M: I'm from the ghetto, for one thing. There is a lot of crime, like thugs growing up there, and guys who are arrogant in life. Growing up there was not that cool. So that was the time, I started to think of ways how I could face society and perish that situation. At this time, I was a footballer; then I started moving, talking to my colleagues, my friends. All of them, they were taking drugs, others were using guns. So their life was tough, and I felt the story and wanted to tell this story to the world.

H: He's emotional.

M: Okay. My brother is one of these guys. He was close to my family, and he was a coach of the team I was playing football in. He was still a thug, too. And one day, we were chilling in the hood. We went for a competition, and then we turned home. That night, we separated around nine and that story going on at night, was not that cool. I don't know how to call them. The guys of the hood, the strong guys. In my hood, there is that clique that spots the youths, they catch the youths. Okay, when you're bad in society and you're doing evil and you're doing things which are not cool, they spot you and they start counting the days, let me say. Then, they come at night when most guys are sleeping. They take you outside the banjo. They pour you petrol – that story inspired me in music – to talk to you not to do it, to stand with most positive ideas in society. I think now I can reach them through music. I'm doing music for them. I want to tell their story. I want to bring them to the positive society. The ones whose lives get lost. This is the reason I'm doing music, I think. It's a call, it's a sign.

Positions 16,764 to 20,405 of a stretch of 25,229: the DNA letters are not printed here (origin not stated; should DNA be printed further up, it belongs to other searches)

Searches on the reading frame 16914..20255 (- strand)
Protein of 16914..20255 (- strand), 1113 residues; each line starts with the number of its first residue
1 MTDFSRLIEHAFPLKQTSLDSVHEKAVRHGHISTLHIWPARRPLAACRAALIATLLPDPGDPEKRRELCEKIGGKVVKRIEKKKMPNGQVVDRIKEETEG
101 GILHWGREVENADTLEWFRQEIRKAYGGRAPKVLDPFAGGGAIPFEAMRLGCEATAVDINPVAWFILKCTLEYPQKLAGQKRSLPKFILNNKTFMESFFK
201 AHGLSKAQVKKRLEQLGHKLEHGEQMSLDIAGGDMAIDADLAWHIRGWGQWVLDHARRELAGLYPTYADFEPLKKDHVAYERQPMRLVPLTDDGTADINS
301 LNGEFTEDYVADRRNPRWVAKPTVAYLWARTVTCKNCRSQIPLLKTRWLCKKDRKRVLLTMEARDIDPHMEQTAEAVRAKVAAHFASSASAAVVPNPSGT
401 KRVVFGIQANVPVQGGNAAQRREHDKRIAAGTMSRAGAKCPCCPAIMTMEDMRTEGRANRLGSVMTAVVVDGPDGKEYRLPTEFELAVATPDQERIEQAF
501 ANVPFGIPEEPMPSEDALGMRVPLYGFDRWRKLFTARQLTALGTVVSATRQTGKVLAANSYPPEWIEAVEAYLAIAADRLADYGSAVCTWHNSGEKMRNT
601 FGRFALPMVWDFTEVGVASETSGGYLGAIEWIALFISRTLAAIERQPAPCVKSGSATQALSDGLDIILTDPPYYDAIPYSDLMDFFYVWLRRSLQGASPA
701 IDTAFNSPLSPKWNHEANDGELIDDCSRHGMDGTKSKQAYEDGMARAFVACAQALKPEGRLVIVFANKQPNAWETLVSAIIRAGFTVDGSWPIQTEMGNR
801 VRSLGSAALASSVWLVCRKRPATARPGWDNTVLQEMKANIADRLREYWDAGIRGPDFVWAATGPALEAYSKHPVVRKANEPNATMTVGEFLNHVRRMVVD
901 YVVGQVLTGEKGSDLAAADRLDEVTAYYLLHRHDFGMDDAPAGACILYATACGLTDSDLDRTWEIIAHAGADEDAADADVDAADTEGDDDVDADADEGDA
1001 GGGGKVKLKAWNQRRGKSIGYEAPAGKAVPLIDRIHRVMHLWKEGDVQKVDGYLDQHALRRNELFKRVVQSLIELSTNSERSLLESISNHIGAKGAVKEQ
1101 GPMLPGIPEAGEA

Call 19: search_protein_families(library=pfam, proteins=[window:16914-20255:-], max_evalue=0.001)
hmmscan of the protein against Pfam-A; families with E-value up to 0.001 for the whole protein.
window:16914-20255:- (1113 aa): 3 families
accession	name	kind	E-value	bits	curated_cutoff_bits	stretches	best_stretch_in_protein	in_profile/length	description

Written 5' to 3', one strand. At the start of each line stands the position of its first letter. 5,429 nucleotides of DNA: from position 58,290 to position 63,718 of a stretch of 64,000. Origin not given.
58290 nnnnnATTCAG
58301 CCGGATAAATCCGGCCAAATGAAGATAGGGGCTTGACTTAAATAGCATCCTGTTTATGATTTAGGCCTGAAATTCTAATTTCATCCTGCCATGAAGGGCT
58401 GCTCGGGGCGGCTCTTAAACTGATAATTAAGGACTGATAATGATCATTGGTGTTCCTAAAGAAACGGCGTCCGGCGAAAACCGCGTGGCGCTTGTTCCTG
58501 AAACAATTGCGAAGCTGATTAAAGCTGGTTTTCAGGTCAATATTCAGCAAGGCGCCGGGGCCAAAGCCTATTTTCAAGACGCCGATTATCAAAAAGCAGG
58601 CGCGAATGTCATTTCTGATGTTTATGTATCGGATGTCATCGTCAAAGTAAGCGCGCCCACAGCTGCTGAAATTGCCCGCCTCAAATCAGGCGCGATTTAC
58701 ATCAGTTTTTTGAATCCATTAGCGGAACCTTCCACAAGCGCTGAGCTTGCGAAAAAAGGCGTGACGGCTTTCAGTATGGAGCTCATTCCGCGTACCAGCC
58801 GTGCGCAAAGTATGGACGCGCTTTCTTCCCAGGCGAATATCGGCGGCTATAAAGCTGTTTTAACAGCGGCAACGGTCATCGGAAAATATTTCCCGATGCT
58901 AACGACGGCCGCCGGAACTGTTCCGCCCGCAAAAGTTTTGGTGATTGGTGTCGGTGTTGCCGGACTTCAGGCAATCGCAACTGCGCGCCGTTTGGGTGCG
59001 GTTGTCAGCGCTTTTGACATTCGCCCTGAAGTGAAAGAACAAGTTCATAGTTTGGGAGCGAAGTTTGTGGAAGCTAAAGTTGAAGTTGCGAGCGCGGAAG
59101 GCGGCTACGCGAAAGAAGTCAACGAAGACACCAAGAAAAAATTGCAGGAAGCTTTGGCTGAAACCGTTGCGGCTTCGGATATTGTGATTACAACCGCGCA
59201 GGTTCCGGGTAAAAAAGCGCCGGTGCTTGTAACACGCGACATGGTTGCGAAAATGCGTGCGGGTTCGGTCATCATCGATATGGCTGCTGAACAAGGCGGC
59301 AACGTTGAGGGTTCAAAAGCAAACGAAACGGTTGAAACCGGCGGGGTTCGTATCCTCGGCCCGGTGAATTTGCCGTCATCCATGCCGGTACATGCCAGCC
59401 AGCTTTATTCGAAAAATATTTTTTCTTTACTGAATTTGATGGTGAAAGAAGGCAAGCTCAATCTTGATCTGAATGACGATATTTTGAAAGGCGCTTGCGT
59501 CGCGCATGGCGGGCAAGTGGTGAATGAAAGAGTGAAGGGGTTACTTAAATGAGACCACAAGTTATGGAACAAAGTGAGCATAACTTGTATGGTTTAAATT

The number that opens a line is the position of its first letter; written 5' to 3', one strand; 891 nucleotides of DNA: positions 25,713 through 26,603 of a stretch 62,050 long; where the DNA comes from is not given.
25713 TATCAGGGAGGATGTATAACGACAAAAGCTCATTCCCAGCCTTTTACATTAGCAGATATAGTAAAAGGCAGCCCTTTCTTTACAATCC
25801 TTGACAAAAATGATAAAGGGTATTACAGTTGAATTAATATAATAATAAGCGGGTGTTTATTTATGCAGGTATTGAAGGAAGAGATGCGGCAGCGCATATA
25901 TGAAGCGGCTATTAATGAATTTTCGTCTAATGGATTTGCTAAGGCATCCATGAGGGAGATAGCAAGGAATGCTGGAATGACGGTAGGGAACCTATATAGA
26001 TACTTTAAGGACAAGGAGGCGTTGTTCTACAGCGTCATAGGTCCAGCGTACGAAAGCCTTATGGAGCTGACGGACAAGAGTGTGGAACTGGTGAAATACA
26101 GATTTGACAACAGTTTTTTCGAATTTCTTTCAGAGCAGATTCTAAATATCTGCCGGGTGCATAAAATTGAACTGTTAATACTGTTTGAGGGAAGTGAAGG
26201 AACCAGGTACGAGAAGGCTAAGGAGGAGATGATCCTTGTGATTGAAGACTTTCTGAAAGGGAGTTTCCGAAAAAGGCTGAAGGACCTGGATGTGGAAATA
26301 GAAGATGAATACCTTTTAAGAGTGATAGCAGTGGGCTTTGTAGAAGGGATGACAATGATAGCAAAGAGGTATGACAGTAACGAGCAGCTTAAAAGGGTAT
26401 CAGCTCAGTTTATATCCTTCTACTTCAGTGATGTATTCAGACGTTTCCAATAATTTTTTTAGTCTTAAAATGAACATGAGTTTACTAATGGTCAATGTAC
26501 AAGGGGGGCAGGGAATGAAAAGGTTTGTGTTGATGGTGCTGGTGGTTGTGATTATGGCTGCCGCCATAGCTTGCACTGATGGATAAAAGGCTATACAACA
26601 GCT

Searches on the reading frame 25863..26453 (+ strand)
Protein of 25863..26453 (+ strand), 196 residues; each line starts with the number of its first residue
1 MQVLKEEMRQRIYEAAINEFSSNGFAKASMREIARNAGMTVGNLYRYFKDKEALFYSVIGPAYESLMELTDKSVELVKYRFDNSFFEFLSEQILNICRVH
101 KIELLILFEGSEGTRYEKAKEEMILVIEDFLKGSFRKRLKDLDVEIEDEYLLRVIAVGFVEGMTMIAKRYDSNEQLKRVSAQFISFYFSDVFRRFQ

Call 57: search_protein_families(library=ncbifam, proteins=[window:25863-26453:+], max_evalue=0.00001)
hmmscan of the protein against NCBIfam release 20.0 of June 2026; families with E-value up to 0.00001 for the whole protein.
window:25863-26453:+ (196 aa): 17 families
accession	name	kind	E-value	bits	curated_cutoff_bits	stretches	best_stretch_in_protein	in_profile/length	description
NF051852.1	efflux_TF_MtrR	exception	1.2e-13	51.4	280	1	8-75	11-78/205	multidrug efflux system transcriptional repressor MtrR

So what about you, Hassan? M-stic already told us whom he is doing music for. Who are the persons you are doing music for?